Figure 1. Primary selection of PubChem assays whose ligand sets should be further considered for evaluating virtual screening methods. We herewith recommend the use of only small-molecule high-throughput screening (HTS) assays giving at least 10 biologically active molecules among no fewer than 300 tested substances. Overall, there are only 2117 assays (0.20% of 1,067,896 assays in total, as of 30 April 2020) that remain, indicating a very small portion of PubChem assays that may be considered after this initial check.

2.2. Assay Selection as Regards the Nature of Virtual Screening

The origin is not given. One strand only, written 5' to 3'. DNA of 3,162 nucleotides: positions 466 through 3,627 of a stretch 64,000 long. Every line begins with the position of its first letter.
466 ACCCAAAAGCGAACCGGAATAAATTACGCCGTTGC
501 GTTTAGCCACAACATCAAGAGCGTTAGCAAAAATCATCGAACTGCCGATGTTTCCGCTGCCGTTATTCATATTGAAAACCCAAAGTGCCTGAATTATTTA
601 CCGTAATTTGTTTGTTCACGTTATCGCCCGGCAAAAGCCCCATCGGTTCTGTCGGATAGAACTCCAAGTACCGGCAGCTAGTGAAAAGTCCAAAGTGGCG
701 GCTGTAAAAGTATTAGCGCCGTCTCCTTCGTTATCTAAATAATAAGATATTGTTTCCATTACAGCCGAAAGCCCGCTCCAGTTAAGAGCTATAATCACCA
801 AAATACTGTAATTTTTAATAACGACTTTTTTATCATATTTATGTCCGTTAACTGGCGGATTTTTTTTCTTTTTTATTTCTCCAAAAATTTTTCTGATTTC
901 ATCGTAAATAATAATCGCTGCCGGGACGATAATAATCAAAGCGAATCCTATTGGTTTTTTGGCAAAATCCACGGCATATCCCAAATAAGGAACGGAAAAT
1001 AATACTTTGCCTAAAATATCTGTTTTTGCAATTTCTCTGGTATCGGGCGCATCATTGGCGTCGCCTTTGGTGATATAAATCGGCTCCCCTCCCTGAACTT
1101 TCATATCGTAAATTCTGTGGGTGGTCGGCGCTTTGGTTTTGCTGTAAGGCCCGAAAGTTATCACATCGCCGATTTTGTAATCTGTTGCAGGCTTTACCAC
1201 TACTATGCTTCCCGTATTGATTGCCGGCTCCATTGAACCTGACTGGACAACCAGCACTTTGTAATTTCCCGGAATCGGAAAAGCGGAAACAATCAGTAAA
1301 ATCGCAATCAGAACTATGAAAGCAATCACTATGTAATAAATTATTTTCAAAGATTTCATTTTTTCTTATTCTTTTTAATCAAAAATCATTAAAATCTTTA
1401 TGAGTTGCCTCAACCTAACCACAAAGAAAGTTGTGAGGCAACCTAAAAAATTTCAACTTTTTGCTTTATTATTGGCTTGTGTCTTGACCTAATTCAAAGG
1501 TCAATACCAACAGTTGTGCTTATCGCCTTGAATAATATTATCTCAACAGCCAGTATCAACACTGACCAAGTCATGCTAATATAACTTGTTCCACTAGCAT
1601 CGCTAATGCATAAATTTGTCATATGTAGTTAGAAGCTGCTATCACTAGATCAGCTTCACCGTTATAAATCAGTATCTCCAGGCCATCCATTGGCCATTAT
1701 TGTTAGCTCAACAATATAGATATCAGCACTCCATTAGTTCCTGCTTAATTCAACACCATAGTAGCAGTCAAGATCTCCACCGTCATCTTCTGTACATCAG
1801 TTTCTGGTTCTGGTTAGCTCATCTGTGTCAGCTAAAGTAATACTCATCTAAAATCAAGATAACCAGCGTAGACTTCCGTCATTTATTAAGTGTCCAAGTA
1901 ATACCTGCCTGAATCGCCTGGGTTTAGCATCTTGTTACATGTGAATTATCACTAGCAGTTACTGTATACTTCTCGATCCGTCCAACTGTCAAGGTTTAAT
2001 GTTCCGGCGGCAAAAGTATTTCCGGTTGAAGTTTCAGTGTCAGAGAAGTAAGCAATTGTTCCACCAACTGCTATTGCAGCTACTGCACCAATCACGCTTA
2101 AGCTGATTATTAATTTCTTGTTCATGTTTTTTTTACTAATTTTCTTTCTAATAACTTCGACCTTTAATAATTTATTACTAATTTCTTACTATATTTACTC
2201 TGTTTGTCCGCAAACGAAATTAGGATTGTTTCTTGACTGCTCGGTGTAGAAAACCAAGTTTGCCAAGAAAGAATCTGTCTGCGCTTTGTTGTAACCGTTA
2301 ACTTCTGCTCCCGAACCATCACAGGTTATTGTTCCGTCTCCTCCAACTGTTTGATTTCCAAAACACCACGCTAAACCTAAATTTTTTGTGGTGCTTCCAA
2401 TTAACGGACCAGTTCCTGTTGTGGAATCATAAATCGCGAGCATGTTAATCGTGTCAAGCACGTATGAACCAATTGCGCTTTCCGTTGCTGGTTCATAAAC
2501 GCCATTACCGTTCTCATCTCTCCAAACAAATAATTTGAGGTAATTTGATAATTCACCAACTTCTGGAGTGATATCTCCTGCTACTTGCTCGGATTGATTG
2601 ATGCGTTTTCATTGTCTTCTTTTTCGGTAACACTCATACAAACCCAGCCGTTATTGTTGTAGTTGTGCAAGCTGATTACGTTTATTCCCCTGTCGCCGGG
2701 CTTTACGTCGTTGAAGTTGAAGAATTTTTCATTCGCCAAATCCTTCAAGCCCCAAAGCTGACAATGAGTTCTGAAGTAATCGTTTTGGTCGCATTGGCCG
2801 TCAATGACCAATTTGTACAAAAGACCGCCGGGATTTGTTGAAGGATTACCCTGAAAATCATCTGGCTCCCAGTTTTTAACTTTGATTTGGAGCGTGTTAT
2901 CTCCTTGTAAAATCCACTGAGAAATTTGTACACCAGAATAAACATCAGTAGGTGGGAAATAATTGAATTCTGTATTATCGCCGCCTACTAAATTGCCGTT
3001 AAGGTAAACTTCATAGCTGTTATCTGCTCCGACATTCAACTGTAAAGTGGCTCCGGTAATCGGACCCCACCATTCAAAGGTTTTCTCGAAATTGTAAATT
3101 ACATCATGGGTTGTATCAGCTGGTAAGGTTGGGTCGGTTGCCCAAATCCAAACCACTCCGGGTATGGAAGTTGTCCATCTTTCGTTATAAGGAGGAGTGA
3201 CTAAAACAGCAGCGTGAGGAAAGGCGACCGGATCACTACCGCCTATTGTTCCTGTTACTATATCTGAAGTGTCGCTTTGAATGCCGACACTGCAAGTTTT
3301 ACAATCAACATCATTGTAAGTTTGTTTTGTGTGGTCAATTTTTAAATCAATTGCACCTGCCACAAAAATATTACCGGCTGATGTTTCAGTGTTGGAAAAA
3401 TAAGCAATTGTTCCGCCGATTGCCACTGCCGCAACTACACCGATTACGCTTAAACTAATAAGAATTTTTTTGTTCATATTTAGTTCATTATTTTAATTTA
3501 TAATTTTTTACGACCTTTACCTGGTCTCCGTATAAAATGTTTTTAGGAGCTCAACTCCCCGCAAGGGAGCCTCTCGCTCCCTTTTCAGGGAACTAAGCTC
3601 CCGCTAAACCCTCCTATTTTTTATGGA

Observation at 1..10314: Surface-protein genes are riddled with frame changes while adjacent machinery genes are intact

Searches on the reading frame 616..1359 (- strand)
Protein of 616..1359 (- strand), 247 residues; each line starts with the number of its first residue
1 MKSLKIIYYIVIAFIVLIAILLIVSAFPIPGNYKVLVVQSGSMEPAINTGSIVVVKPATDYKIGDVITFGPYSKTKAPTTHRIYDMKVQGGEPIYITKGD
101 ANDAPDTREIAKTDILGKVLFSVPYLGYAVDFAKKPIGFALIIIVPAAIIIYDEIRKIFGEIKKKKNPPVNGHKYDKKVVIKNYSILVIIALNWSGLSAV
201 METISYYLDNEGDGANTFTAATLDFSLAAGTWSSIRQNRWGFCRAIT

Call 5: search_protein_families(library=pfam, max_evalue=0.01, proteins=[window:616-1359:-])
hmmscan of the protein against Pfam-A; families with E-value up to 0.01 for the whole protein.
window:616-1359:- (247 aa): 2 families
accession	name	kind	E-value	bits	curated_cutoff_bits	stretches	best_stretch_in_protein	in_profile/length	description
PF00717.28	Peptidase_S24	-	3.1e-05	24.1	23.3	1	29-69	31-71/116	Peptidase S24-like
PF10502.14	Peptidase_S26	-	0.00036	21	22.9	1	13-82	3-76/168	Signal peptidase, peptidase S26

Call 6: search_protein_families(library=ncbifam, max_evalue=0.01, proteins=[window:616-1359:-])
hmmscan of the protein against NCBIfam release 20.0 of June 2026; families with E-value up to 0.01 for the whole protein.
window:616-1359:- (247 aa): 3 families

As demonstrated in various papers, a ligand set may be appropriate for the evaluation of only ligand-based in silico approaches [7][8], or only structure-based methods [9], or sometimes both [1][2][3]. This depends on the quantity and the chemical composition of all molecules that constitute the data set and the availability and the quality of 3-dimensional structures of relevant protein targets, as well as the definition of binding site(s) in which active substances exert their bioactivity. Data sets retrieved from the PubChem BioAssay database, being no exception, have to be thoroughly examined according to the criteria mentioned above before being used to assess a certain virtual screening method. Ideally speaking, an assay whose ligands are considered for evaluating structure-based approaches needs to be conducted on a protein target whose structure has been solved at a high resolution, with no ambiguity in terms of electron density, with at least a molecule of the same phenotype (agonist, antagonist, inhibitor, etc.) as that of the active compounds. However, targets for which no crystallographic or electron-microscopic structure is deposited on the Protein Data Bank may also be considered if high-quality homology models are available. An example of this can be seen in the assay AID 588606, featuring inhibitors of the yeast efflux pump Cdr1. Though the protein target, the ABC (ATP-binding cassette) drug-resistance protein 1 of Candida albicans (CaCdr1p), has not yet been available in the Protein Data Bank with a known inhibitor, a homology model of this transporter was generated using the human ABCG5/G8 crystal structure as the template, and possible binding sites located in the transmembrane domain were identified and validated by means of atomic modeling and systematic mutagenesis, confirming their essential role in Cdr1p-induced multidrug resistance [10]. However, caution should be taken when one uses such artificially constructed models as the input for structure-based screening approaches. On the other hand, the presence of many nonoverlapping binding sites (orthosteric versus allosteric) in the 3D structures of protein targets (as observed in those of AIDs 1469, 624170, or 624417), either crystallographic or not, may ultimately become a reason for failures in screening PubChem molecules on such proteins, especially when there is no information on the exact binding site of the tested substances that can be deduced from the assay description [1]. As virtual screening performances may vary quite significantly depending on the protein structure employed as the input [1], one should therefore be cautious when using data of these assays for evaluating structure-based screening procedures, lest they give poorer performances than expected due to external reasons that are not related to the methods themselves. Another point that should not be overlooked concerns assays that were conducted on substances derived from only a few chemical series, as they may give rise to bias that overestimates the screening performance, notably that of ligand-based approaches. If another similar assay on the same target but with a more diverse ligand set (in terms of chemical features) is available, one is recommended to make use of this assay instead. Otherwise, the “biased” data need further tuning to be deemed suitable for evaluation purposes, e.g., by filtering out “redundant” compounds (this point will be thoroughly discussed in the next section of this manuscript). However, this ligand-filtering process should not lower the number of active substances to a value so small that ligand-based methods or machine-learning algorithms cannot come up with meaningful results.